Project description:To investigate the effects of ilex kudingcha C. J. Tseng (kuding tea), a traditional beverage in China, on the metabolic disorders in C57BL/6 mice induced by high-fat diets.For the preventive experiment, the female C57BL/6 mice were fed with a standard diet (Chow), high-fat diet (HF), and high-fat diet mixed with 0.05% ethanol extract of kuding tea (EK) for 5 weeks. For the therapeutic experiment, the C57BL/6 mice were fed high-fat diet for 3 months, and then mice were split and EK was given with oral gavages for 2 weeks at 50 mg/day/kg. Body weight and daily food intake amounts were measured. At the end of treatment, the adipocyte images were assayed with a scanning electron microscope, and the fasting blood glucose, glucose tolerance test, serum lipid profile and lipids in the livers were analyzed. A reporter gene assay system was used to test the whether EK could act on nuclear receptor transcription factors, and the gene expression analysis was performed with a quantitative PCR assay.In the preventive treatment, EK blocked the body weight gain, reduced the size of the adipocytes, lowered serum triglyceride, cholesterol, LDL-cholesterol, fasting blood glucose levels and glucose tolerance in high-fat diet-fed C57BL/6 mice. In the therapeutic treatment, EK reduced the size of the white adipocytes, serum TG and fasting blood glucose levels in obese mice. With the reporter assay, EK inhibited LXR? transactivity and mRNA expression of LXR? target genes.We observed that EK has both preventive and therapeutic roles in metabolic disorders in mice induced with high-fat diets. The effects appear to be mediated through the antagonism of LXR? transactivity. Our data indicate that kuding tea is a useful dietary therapy and a potential source for the development of novel anti-obesity and lipid lowering drugs.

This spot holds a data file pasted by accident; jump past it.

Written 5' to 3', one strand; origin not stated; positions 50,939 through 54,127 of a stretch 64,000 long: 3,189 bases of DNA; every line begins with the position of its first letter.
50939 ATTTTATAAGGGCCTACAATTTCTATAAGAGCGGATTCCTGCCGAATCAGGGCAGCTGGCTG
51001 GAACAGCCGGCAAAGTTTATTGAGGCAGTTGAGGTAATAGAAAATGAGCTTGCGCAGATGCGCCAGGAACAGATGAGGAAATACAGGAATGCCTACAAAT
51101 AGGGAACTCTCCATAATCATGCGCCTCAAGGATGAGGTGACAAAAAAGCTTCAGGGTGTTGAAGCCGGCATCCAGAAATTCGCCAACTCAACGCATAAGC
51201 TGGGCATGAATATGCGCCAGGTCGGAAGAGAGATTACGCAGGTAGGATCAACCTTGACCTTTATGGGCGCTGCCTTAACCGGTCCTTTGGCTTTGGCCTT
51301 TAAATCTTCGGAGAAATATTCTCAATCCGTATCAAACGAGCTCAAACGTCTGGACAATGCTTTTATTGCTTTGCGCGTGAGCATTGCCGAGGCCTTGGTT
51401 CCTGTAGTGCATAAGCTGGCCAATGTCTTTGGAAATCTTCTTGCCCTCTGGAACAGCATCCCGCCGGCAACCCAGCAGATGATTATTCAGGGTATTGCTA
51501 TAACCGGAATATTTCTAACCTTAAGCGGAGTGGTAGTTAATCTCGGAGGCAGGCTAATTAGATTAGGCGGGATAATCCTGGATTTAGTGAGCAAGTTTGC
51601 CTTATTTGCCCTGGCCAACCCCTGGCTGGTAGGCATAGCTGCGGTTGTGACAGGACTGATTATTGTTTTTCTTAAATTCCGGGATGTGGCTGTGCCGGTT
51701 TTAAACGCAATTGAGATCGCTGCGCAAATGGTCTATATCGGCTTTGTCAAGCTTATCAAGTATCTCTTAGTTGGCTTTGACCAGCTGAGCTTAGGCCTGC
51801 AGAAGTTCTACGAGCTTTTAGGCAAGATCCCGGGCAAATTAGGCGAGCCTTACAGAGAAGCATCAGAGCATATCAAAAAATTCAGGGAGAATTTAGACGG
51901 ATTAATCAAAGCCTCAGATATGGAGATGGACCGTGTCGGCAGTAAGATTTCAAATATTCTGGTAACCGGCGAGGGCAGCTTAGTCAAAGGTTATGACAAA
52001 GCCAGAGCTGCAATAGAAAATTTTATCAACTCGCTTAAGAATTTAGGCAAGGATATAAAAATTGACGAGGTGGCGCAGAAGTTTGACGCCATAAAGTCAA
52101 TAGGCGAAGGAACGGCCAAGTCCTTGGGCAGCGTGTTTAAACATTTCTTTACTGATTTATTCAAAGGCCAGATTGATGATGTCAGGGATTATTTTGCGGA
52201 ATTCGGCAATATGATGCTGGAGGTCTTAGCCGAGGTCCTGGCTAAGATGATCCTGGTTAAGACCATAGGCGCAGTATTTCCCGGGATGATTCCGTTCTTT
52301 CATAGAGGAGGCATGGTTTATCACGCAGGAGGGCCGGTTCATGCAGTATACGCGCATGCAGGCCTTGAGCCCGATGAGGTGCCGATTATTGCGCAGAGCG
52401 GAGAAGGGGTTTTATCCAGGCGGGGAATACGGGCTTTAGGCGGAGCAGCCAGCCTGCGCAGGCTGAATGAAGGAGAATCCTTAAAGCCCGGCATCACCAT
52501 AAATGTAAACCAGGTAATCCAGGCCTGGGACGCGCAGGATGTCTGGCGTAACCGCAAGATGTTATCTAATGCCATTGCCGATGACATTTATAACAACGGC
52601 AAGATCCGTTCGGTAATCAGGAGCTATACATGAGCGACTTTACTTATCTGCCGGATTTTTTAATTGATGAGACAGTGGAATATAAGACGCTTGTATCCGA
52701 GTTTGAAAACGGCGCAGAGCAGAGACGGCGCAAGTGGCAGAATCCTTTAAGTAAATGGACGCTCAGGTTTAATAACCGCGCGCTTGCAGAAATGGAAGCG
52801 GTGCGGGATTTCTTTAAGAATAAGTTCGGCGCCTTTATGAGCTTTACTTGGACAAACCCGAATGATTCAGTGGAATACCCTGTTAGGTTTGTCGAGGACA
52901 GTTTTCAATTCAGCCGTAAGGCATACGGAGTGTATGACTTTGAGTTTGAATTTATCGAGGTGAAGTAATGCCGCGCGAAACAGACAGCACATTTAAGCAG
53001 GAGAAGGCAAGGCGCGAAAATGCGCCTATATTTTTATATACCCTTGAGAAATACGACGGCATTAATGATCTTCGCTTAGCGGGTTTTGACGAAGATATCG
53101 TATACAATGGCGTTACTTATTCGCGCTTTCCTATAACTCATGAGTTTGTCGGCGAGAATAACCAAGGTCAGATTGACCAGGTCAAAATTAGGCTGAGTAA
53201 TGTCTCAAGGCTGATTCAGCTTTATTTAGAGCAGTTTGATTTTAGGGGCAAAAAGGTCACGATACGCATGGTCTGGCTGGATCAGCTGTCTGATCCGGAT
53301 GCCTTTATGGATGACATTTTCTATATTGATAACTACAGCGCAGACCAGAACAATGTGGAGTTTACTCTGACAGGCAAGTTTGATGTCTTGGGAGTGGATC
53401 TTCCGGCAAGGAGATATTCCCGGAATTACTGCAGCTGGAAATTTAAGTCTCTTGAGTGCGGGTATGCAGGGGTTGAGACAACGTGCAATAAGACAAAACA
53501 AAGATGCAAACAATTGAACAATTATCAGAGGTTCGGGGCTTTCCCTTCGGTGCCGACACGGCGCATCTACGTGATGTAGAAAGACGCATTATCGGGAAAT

Project description:Here, we aimed to investigate the potential role of DUSP6, a dual specificity phosphatase, that specifically inactivates extracellular signal-regulated kinase (ERK), for the regulation of body weight and glucose homeostasis. We further assessed whether metabolic challenges affect Dusp6 expression in selected brain areas or white adipose tissue. Hypothalamic Dusp6 mRNA levels remained unchanged in chow-fed lean vs. high fat diet (HFD) fed obese C57Bl/6J mice, and in C57Bl/6J mice undergoing prolonged fasting or refeeding with fat free diet (FFD) or HFD. Similarly, Dusp6 expression levels were unchanged in selected brain regions of Lepob mice treated with 1 mg/kg of leptin for 6 days, compared to pair-fed or saline-treated Lepob controls. Dusp6 expression levels remained unaltered in vitro in primary adipocytes undergoing differentiation, but were increased in eWAT of HFD-fed obese C57Bl/6J mice, compared to chow-fed lean controls. Global chow-fed DUSP6 KO mice displayed reduced body weight and lean mass and slightly increased fat mass at a young age, which is indicative for early-age weight retardation. Subsequent exposure to HFD led to a significant increase in lean mass and body weight in DUSP6 deficient mice, compared to WT controls. Nevertheless, after 26 weeks of high-fat diet exposure, we observed comparable body weight, fat and lean mass in DUSP6 WT and KO mice, suggesting overall normal susceptibility to develop obesity. In line with the increased weight gain to compensate for early-age weight retardation, HFD-fed DUSP6 KO displayed increased expression levels of anabolic genes involved in lipid and cholesterol metabolism in the epididymal white adipose tissue (eWAT), compared to WT controls. Glucose tolerance was perturbed in both chow-fed lean or HFD-fed obese DUSP6 KO, compared to their respective WT controls. Overall, our data indicate that DUSP6 deficiency has limited impact on the regulation of energy metabolism, but impairs systemic glucose tolerance. Our data are in conflict to earlier reports that propose protection from diet-induced obesity and glucose intolerance in DUSP6 deficient mice. Reasons for the discrepancies remain elusive, but may entail differential genetic backgrounds, environmental factors such as the type and source of HFD, or alterations in the gut microbiome between facilities.